There are promising signs that the partisan wave which has engulfed the scientific community over the past decade is receding somewhat. This is good news. But the scientific community still has a lot of work to do. Sarewitz offers some helpful advice:

===================================================================

" The US scientific community must decide if it wants to be a Democratic interest group or if it wants to reassert its value as an independent national asset. If scientists want to claim that their recommendations are independent of their political beliefs, they ought to be able to show that those recommendations have the support of scientists with conflicting beliefs. Expert panels advising the government on politically divisive issues could strengthen their authority by demonstrating political diversity. The National Academies, as well as many government agencies, already try to balance representation from the academic, non-governmental and private sectors on many science advisory panels; it would be only a small step to be equally explicit about ideological or political diversity. Such information could be given voluntarily.

To connect scientific advice to bipartisanship would benefit political debate. Volatile issues, such as the regulation of environmental and public-health risks, often lead to accusations of ‘junk science’ from opposing sides. Politicians would find it more difficult to attack science endorsed by avowedly bipartisan groups of scientists, and more difficult to justify their policy preferences by scientific claims that were contradicted by bipartisan panels.

During the cold war, scientists from America and the Soviet Union developed lines of communication to improve the prospects for peace. Given the bitter ideological divisions in the United States today, scientists could reach across the political divide once again and set an example for all."

=====================================================================
There is of course nothing wrong with partisanship or with scientists participating in politics, they are after all citizens. However, our scientific institutions are far too important to be allowed to become pawns in the political battles of the day

Roch

"gain the confidence of people and politicians across the political spectrum by demonstrating that science is bipartisan."

Now, THAT is stupid.

Ed Cone

Fred, please do not post large swaths of someone else's copyrighted work. Key passage and a link, thanks.

Fred Gregory

Ed,

Thanks for the reminder.

Let's see, is it Roch season or Fred season? I'll start you brain dead , drooling dufus.

A man of few seasons

Now who is stoopid ?

Roch

I didn't say you were stupid, the opinion that science should adjust to partisan politics is stupid. Science is science, if one party is more accepting of intellectual inquiry and logic, that does not mean that science is partisan.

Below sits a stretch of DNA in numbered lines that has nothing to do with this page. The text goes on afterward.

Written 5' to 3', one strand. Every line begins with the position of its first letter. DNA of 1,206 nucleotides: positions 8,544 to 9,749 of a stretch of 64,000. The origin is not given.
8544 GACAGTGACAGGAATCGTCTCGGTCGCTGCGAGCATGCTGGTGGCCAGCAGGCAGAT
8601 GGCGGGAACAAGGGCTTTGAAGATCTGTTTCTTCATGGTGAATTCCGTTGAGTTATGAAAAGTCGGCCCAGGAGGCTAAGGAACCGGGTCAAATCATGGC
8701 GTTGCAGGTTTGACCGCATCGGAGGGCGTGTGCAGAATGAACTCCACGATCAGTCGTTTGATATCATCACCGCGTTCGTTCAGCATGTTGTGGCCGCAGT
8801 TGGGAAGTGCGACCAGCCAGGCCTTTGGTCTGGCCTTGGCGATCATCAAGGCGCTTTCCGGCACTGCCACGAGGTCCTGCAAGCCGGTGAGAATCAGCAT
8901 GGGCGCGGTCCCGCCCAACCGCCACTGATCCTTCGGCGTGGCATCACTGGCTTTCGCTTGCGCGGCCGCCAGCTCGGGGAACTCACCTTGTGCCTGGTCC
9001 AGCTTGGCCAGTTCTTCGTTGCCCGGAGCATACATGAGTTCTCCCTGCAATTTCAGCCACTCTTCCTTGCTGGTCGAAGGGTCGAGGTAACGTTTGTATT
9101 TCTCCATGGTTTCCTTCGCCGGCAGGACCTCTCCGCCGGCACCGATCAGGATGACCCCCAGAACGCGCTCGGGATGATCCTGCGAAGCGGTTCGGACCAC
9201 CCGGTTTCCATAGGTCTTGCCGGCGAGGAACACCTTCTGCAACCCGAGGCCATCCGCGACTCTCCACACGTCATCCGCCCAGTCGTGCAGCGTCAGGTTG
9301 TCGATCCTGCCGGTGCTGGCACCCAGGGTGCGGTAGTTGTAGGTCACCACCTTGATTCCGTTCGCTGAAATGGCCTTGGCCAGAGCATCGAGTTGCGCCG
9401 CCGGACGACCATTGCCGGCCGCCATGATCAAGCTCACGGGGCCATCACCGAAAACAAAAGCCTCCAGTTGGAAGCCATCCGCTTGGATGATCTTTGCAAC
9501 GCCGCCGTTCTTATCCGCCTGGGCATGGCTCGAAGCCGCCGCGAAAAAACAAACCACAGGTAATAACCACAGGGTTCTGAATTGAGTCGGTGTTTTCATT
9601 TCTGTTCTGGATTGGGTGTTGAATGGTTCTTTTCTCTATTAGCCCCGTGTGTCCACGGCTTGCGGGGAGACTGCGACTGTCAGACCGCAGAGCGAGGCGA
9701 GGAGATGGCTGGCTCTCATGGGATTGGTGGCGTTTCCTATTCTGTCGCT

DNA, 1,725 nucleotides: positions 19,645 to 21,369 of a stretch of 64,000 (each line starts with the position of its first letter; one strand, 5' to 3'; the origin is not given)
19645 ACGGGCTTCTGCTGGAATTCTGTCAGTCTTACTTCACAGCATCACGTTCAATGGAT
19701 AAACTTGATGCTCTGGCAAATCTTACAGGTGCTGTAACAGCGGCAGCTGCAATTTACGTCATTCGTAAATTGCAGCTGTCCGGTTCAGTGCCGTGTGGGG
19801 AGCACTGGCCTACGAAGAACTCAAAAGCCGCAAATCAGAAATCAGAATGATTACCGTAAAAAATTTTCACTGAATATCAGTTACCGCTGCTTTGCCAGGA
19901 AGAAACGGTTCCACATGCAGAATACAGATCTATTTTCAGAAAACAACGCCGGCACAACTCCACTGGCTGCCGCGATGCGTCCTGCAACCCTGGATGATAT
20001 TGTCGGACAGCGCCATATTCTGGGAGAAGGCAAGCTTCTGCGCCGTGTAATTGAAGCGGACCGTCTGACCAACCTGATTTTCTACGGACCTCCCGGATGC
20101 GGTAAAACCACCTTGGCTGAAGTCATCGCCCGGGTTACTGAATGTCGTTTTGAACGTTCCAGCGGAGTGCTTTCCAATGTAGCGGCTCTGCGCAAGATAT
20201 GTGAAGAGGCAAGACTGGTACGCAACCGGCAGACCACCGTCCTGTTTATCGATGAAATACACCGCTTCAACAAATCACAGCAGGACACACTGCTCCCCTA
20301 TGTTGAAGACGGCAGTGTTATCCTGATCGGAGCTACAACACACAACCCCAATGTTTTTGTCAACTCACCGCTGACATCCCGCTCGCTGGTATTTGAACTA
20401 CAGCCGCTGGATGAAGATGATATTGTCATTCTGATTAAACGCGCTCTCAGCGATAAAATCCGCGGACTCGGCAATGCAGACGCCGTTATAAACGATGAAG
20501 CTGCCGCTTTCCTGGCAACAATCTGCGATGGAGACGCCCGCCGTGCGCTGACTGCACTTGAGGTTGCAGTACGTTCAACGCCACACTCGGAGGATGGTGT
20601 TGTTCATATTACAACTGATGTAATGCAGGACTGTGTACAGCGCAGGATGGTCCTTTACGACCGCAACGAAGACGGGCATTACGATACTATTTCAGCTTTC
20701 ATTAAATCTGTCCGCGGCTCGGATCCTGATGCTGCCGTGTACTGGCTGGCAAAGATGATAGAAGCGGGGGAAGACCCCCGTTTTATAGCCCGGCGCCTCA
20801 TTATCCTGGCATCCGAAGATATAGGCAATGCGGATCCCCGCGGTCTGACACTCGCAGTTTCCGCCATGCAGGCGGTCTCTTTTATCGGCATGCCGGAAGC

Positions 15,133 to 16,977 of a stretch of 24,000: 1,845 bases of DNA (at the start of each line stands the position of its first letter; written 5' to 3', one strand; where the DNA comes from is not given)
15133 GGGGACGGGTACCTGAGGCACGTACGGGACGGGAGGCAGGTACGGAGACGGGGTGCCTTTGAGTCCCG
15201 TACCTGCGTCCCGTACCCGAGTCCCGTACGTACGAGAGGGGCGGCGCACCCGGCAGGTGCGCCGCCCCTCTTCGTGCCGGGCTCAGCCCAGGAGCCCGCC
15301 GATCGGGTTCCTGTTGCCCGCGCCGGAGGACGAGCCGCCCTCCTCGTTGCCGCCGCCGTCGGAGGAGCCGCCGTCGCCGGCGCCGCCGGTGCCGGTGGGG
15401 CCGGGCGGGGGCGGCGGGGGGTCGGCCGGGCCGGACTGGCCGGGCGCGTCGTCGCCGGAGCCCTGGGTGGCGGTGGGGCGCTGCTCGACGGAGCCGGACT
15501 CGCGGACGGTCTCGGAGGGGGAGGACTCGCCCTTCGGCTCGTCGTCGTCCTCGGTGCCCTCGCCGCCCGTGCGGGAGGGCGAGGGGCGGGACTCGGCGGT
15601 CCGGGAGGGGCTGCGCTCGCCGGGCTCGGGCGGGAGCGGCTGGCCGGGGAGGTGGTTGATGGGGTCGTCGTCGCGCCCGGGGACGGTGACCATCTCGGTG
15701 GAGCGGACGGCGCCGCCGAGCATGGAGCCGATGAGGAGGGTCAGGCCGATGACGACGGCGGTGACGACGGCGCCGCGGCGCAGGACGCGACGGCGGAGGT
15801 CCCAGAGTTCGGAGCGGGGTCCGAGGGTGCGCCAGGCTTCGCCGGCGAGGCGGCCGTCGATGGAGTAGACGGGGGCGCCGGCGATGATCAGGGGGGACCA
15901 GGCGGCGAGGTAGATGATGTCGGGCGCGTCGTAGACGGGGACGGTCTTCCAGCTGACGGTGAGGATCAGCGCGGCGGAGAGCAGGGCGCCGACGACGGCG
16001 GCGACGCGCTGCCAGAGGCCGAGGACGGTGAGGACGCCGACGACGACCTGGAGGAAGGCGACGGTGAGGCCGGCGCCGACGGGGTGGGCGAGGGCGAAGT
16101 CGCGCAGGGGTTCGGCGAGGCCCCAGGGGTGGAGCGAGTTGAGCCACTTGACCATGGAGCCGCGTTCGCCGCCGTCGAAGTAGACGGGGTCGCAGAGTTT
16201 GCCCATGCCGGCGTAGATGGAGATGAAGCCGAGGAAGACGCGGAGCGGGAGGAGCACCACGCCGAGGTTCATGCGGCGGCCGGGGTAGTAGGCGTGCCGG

formerly gt

A used book store i frequent sells old Nat Geo's for a dime. I buy a few of the older ones when they have them (have to be pre-1980).

One I recently found was published in 1979 and it had an article on energy that discussed fracking. The article stated something to the effect that a scientific study concluded in 1977 that there was no future for natural gas. But lo and behold, scientist had recently discovered new deposits and technologies such as fracking may make natural gas plentiful and cheap in the future.

The article struck me for a few reasons. One is i don't recall hearing much about fracking until recently. another is that in 1979 cheap and abundant energy was thought of as a good thing. and the final one is how many times to we set policy based on science that is inaccurate and biased.

So, i chuckle whenever i hear a simple-minded remark like "science is science". And i'm amazed at the arrogance of those who suggest that dems are more accepting of logical inquiry and the use of logic than others.

Fred Gregory

GT.. Thanks for saving me the b-slap

Worst person on the internet

Yes, GT, as evidenced by this self-query in this same thread:

"I don't understand why the same concern for future generations when it comes to public debt doesn't also apply to conservation of resources."

completely oblivious to the equal validity of its mirror image observation:

"I don't understand why the same concern for future generations when it comes to conservation of resources doesn't also apply to public debt."

Both scientific and economic theory are logical when they are useful to one's on purposes, unless you are a democrat, apparently.

Frede Gregory

Shale Gas Will Fuel a U.S. Manufacturing Boom. Chemical producers abandoned the U.S. in droves. Cheap natural gas is luring them back.


"People predicting a manufacturing renaissance in the United States usually imagine whirring robots or advanced factories turning out wind turbines and solar panels. The real American edge might be in something entirely more mundane: cheap starting materials for plastic bottles and plastic bags.

The plummeting price of natural gas, which can be used to make a vast number of products, including tires, carpet, antifreeze, lubricants, cloth, and many types of plastic, is luring key industries to the United States. Just five years ago, natural gas prices were so high that some chemicals manufacturers were shutting down operations here. Now the ability to access natural gas trapped in shale rock formations, using technologies such as hydraulic fracturing and horizontal drilling, has led to a surge in natural gas supplies that have lowered American gas prices to a fraction of prices in other countries (see “King Natural Gas”)."